The Big Picture, part 2: The Fall

We are looking at the big story of the Bible in our theology column at the minute. Last week, we started with creation, when God made everything, and made it all good. This week, we step into the next chapter, when things begin to go wrong. This is the part of the story known as ‘The Fall’.

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What went wrong?

Straight after the accounts of creation in Genesis 1–2, we read a story of life with God in the Garden, in the perfect world He has made. And we read of what happened there which led to the world going wrong. It’s a story many of us will be familiar with, of the forbidden fruit and the serpent and Eve and Adam eating and being sent from the Garden.

But what is this describing? What is the story beneath the story? Why does this story (whether figurative or literal) have such a profound impact on our world?

The ‘forbidden fruit’ is not just some arbitrary rule God enforces. This is the command:

“You may freely eat of every tree of the garden; but of the tree of the knowledge of good and evil you shall not eat, for in the day that you eat of it you shall die.” (Gen 3:16b-17)

The ‘knowledge’ of good and evil is not just about the brain, knowing what’s right and wrong. They know this already, because God is with them and guides the way they live life in His presence. This is about the will, about choosing what is right and wrong, deciding how they think best to live. But that’s God’s job, His right, not theirs. Not ours.

Although the word is not used in Genesis 3, what’s being described is sin. Because sin is not simply a list of things that are wrong and that shouldn’t be done. It’s not breaking the rules. Sin is an attitude of the heart which refuses to let God be God, wants to live our own way and wants to be the one making the rules. Putting ourselves in the place that only God should have.

That is what went wrong.

Sin and us

The fallout from that act of setting the will against God and towards ourselves—and what God did to put it right—is what the rest of the Bible describes. But what are the consequences of sin? For us, and for the rest of the world?

The consequences for us are described in the verse we’ve already read: “in the day that you eat of it you shall die.” Death. This is the promised consequence of sin. A simple reading of Genesis shows that Adam and Eve did not physically die the day they ate the fruit, so this cannot be speaking of that. It speaks of something far worse: spiritual death.

Our life is designed to be lived in closeness with God. That is what makes us alive, truly alive. Sin, the rejection of God in favour of ourselves, makes us truly dead, cut off from that which gives life. We are estranged from God and the life He offers us.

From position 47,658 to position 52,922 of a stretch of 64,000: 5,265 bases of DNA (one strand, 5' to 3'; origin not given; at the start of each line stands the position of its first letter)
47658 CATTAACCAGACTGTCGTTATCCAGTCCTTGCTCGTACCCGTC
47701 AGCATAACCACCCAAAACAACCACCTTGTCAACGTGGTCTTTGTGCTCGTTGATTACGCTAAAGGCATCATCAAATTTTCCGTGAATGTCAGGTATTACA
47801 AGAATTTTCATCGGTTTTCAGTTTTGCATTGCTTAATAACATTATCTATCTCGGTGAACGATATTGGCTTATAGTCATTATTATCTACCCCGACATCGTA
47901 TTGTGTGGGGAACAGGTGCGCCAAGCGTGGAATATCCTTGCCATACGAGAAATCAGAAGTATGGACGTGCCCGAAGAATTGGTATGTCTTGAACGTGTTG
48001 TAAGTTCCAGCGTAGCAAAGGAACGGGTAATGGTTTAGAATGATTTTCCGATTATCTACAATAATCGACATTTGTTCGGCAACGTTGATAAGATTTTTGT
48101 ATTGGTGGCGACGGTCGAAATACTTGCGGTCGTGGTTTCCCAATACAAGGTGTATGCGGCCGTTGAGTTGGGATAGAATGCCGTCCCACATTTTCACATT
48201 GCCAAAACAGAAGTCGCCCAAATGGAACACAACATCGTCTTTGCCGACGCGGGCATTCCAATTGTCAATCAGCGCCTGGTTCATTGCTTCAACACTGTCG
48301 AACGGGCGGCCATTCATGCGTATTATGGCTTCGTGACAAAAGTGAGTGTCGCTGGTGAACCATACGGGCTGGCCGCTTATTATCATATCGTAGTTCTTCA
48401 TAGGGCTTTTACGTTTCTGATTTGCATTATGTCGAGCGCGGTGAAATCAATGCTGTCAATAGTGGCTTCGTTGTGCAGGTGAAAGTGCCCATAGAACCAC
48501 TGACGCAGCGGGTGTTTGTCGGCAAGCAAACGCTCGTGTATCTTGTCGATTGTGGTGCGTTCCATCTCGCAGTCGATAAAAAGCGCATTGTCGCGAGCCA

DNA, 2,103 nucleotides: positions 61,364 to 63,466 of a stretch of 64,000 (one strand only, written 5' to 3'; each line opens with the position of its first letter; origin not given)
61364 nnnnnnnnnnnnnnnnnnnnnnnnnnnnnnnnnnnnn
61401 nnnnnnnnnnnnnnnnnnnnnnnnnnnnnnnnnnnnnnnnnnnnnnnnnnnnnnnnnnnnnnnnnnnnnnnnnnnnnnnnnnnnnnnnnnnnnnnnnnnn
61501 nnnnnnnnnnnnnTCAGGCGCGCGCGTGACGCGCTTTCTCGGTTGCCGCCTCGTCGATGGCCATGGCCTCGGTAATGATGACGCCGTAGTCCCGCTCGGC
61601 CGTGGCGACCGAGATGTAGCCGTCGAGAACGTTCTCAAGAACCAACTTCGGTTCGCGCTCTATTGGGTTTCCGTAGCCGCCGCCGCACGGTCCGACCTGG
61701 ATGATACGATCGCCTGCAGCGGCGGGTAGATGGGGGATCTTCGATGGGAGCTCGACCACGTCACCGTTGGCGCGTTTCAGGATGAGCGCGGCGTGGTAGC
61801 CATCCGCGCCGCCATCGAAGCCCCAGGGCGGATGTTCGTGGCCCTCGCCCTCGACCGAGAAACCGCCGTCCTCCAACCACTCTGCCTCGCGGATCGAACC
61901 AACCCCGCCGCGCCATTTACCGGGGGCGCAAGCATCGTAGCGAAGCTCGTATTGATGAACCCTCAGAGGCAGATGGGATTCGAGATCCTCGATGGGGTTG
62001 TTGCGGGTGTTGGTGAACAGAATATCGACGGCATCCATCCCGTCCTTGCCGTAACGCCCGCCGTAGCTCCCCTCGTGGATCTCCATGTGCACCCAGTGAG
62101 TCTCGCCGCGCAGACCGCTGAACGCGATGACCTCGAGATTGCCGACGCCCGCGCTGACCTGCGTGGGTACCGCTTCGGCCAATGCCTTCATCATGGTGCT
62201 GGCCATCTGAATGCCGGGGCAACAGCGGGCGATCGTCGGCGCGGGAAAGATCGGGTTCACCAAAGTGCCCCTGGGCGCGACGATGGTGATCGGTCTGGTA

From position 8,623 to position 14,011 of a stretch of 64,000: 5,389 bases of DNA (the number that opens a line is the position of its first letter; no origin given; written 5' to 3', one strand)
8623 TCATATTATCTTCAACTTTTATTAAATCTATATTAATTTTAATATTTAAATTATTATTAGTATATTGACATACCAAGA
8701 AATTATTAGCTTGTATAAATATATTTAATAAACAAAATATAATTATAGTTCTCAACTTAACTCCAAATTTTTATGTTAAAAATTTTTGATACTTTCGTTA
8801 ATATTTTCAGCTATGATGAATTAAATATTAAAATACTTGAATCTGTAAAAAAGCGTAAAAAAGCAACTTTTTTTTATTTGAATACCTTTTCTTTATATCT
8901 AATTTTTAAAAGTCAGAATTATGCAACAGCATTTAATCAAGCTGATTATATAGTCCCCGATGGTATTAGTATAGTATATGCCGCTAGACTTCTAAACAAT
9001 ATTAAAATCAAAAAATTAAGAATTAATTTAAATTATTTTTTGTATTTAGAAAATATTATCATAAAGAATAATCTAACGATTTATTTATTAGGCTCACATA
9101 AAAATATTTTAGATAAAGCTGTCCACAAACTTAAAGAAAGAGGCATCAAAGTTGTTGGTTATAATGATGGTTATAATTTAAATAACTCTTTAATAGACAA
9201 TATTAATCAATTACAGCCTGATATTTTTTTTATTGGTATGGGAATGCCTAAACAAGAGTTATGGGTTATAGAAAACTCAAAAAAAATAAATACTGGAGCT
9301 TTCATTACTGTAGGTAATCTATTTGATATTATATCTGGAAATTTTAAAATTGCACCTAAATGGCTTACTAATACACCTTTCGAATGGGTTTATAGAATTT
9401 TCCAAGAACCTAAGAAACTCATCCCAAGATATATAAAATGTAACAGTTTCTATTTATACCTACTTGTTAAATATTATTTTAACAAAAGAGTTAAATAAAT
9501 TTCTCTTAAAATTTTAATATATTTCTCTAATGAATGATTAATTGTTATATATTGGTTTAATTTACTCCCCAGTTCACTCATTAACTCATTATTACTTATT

In the Bible we see two truths being held side-by-side. The first is that we are born into sin, we inherit it and are born into that state of rebellion. The second is that each of us is personally sinful and accountable for our own actions and attitude. We are born into it, but still responsible for our own sin. We see both of these in Romans 5:12.

“Therefore, just as sin came into the world through one man, and death came through sin, and so death spread to all because all have sinned” (Rom 5:12)

I am born into this state, and I am trapped in it, and I can do nothing to escape from it on my own. The language the Bible uses to describe it is severe: “dead in sin”, “slaves to sin”. Fundamentally, at my core, I am sinful. Made in the image of God with beauty woven into my being, but corrupted distorted. Sin is at the heart of who we all are.

It’s not a pleasant thought, but it is the way the Bible describes us.

Sin and the world

There are wider implications for our lives and our world, too. In the rest of Genesis 3, we see God’s first response to sin, and He makes several declarations about what life will be like now sin is in the world. Read Genesis 3:14-19 for the full picture.

In short, the consequence is that things are now broken. If relationship with God is meant to be central to all things and that has been broken, then the ripple effects of that are serious. Relationships with people are no longer close, but full of animosity. The relationship we can enjoy with the world itself is damaged, and we see the consequences of that every day.

Everything that was made good is now twisted and distorted. People now feel shame. Adam and Eve are ashamed, and try to cover their nakedness.

I’ve deliberately not tried to water this down, because we should feel the impact of the tragedy of sin, but we must always remember there is hope. It is God Himself who makes garments for them to cover up. He sees our sin and shame, and He begins to make a way for it all to be made right.

Next week, we’ll see the beginning of that plan.

DCThis post was written by Dave Criddle (@DaveCriddle), the online pastor at Gold Hill. He has his own blog, Limping into Truth, if you want to read more of what he has written. For more in the theology column, head here.

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